While re-examining our core values, The "Great" Debate
identified a new core value to address-the ability to offer an
affordable, but highcaliber education.
"The cost of a Rose-Hulman education is of the
utmost concern. How we deal with that will determine our
future," says Former Alumni Trustee Representative Jeff Burgan
(CHE, 1977). "That was a repeated issue raised as I spoke with
alumni from every age group and location. The cost of our
education has increased at a greater rate of inflation than
the starting salaries of our graduates," he continues.
Addressing this issue, President Robert A. Coons
states, "A personalized, cutting-edge technology education is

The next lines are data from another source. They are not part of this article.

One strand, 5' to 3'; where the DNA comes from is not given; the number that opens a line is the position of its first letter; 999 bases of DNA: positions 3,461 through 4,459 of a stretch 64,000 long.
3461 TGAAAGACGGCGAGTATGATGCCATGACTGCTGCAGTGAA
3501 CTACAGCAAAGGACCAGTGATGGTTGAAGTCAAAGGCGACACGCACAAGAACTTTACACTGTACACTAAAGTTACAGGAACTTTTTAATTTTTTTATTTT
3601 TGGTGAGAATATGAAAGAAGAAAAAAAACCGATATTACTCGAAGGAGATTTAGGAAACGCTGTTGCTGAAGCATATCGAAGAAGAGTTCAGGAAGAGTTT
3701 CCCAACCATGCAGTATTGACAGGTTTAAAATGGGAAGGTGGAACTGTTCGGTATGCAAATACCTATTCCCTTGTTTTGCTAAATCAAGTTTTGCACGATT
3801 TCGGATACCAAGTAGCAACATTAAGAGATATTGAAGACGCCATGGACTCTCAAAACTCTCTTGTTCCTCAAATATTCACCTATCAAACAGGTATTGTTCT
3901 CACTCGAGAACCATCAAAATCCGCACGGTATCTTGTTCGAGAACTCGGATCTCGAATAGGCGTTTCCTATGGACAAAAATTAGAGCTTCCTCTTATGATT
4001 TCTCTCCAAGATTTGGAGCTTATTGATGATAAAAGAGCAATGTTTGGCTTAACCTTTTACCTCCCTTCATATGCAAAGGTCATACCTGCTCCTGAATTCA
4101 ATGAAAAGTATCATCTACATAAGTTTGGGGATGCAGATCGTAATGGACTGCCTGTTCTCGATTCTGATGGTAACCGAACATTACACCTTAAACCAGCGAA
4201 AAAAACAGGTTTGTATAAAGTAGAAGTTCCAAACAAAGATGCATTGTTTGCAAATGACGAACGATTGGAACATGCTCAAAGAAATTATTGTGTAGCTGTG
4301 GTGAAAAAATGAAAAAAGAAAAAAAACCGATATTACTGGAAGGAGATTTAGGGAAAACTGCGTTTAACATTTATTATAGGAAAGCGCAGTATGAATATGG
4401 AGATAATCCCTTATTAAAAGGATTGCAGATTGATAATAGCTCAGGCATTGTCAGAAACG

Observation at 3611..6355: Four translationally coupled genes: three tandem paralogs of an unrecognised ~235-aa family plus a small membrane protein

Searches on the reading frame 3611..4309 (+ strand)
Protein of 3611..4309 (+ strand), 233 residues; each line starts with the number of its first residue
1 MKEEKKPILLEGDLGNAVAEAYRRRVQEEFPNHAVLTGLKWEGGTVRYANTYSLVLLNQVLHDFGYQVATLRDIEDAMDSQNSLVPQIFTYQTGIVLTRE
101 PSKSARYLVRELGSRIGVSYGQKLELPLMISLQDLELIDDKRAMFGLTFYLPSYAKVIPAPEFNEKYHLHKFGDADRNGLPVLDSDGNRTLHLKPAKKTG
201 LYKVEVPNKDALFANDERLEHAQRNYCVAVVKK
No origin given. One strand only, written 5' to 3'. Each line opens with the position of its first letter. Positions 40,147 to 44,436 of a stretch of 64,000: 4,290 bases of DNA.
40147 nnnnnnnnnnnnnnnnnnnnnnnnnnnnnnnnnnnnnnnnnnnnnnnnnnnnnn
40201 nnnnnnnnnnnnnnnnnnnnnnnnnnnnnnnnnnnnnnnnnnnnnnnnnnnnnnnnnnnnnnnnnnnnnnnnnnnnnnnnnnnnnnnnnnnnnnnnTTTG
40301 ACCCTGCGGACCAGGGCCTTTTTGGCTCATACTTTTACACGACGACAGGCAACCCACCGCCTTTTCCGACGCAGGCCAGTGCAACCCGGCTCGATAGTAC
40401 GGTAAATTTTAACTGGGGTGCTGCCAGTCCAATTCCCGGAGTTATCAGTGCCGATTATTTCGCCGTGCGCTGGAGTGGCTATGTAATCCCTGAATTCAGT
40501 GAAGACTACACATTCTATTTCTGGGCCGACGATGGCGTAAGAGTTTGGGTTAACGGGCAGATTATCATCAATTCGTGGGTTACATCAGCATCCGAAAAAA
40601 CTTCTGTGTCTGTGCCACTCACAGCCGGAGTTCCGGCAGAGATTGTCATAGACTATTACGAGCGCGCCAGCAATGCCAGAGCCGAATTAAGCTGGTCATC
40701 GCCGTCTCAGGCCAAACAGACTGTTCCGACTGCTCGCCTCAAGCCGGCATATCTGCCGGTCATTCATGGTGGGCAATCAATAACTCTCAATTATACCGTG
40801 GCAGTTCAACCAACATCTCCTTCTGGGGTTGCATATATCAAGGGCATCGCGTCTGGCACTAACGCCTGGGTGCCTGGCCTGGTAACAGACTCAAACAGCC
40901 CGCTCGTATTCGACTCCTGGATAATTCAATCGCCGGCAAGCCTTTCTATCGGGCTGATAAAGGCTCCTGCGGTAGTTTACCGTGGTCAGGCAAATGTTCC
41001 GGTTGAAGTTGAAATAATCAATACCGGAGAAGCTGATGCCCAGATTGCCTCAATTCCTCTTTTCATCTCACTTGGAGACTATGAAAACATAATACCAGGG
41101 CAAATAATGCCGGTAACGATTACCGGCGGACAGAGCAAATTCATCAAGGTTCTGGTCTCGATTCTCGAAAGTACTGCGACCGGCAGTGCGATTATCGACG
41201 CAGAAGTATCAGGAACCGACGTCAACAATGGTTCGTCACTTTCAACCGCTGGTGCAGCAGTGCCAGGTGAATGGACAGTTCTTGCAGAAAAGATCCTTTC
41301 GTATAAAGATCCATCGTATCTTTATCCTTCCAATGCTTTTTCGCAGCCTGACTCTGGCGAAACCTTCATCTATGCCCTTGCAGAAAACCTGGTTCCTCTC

a very expensive proposition. We invest more than one million
dollars annually just to ensure we have state-of-the-art
He continues, "Our quest is always to be equipped
with technology that's ahead of most industries-so our
graduates have an edge when faced with the demands of the real
Clearly, sacrificing our high standards will not
be the answer. Coons points out two interrelated factors when
addressing affordability and the institute's current financial
model: our endowment dollars per student are not nearly as
high as our competitors and other private premier schools; and
Rose-Hulman has not had a comprehensive fundraising effort for
nearly a decade. This lack of adequate resources has had
an impact on scholarships and technology enhancements.
"Many top schools guarantee that they will meet
the demonstrated financial need of all their students,"
explains Coons. "While we compete academically for students
that may ultimately attend any of those fine institutions, we
can't currently compete with their endowment resources."